It was proposed in the first half of the 20thÂ century to reduce congestion on the already inundated Lexington AvenueÂ line.
And decades later, after decades of red tape,Â the Second Avenue subway is taking form.
In a series of photos posted by theÂ MTA, deep caverns can be seen
These stunning pictures provide a unique lookÂ into the caverns below Manhattan’s Upper East Side, as workers below burrow,Â build, and blast the subway line into existence.
The MTA workers are busy at work hundreds ofÂ feet below the surface of Manhattan; these intriguing photographs show theÂ progress along the northern reaches of the line, from 96th St to 63rdÂ St.
The 63rd St Station is being expanded toÂ accommodate the new trains; as it stands, the F train stops at the station rightÂ before it passes into Queens.
Photographs show MTA workers in orange vestsÂ sawing plywood and welding metal at the station, which still looks quiteÂ skeletal, though signal switches have been installed, as well as a few famousÂ Helvetica-scripted signs.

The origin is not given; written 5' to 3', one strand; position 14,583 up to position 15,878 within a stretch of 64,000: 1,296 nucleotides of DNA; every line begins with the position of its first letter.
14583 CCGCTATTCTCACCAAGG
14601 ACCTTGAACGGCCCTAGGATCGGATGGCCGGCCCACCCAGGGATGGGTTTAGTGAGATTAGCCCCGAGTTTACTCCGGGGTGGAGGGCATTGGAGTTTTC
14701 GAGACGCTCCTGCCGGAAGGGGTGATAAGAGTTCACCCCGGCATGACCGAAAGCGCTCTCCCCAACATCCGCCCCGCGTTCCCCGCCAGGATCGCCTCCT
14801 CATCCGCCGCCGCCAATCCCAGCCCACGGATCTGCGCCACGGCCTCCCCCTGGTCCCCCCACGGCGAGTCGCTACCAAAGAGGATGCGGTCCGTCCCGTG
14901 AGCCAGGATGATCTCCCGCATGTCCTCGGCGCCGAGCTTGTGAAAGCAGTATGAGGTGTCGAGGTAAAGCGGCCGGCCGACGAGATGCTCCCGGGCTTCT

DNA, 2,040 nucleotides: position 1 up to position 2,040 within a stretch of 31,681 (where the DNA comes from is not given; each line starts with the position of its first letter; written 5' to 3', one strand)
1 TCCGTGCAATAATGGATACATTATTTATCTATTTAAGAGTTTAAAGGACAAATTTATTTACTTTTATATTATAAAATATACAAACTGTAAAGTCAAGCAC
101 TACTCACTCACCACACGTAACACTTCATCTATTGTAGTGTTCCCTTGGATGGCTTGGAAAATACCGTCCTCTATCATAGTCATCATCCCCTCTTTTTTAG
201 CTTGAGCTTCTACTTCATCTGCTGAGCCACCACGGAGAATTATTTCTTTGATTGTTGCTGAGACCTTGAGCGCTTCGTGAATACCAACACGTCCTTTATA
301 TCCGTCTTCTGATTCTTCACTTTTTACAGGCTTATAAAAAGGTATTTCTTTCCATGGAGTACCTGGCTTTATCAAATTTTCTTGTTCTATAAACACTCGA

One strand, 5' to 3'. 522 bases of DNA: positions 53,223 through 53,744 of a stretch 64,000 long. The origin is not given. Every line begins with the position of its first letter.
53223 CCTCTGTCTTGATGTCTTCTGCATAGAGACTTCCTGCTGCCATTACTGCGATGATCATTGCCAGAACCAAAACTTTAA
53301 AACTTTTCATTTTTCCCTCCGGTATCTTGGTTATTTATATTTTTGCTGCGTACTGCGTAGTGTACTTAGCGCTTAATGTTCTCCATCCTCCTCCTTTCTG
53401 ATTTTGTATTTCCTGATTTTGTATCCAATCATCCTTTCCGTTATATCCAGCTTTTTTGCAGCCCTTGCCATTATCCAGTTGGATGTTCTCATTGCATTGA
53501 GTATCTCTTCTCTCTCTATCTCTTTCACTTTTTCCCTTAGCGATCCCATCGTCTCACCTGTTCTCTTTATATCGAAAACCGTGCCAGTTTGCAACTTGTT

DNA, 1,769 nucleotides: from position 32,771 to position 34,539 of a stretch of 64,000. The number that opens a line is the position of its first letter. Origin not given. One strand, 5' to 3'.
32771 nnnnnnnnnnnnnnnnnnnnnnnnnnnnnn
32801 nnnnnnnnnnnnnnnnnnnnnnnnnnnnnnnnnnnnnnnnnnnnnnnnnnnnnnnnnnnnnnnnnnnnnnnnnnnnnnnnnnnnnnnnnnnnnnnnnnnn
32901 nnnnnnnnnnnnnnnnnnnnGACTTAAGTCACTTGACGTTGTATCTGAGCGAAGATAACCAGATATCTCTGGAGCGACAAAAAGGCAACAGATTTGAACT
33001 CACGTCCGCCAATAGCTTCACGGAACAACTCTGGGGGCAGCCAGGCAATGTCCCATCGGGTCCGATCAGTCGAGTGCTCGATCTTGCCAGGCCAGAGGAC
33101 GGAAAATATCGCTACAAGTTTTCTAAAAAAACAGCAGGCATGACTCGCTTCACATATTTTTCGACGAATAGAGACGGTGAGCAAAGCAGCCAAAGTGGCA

One stop north at the 72nd St Station, theÂ construction is in a more infant — and messy — state. One picture shows a smallÂ work shed next to a very muddy platform. Crews are currently working on coveringÂ the raw bedrock of the expansive cavern.
Bright yellow tarps can be seen throughoutÂ the station covering the top of the cavern.
The unique bedrock of the island is both aÂ blessing and a curse to crews, as it is remarkably tough, providing the perfectÂ foundation for tunnels, but also making it a laborious task to bargeÂ through.
Construction of the subway was put off by oneÂ thing after another, as world events like the Great Depression and World War IIÂ threw a wrench in the city’s plans.
Planning for the current SAS line began inÂ 2004, with the groundbreaking happening on April 12, 2007. When complete, theÂ line will run from 125th St in Harlem, down through the Upper East Side,Â Midtown, downtown, and terminating in the Financial District at Hanover Square.
It will serve to reduce congestion andÂ dangerous overcrowding on the Lexington Avenue line, which typically runsÂ atÂ 120 percent capacity.
When completed, the line will likely beÂ designated the letter T, and designated a turquoise color.Â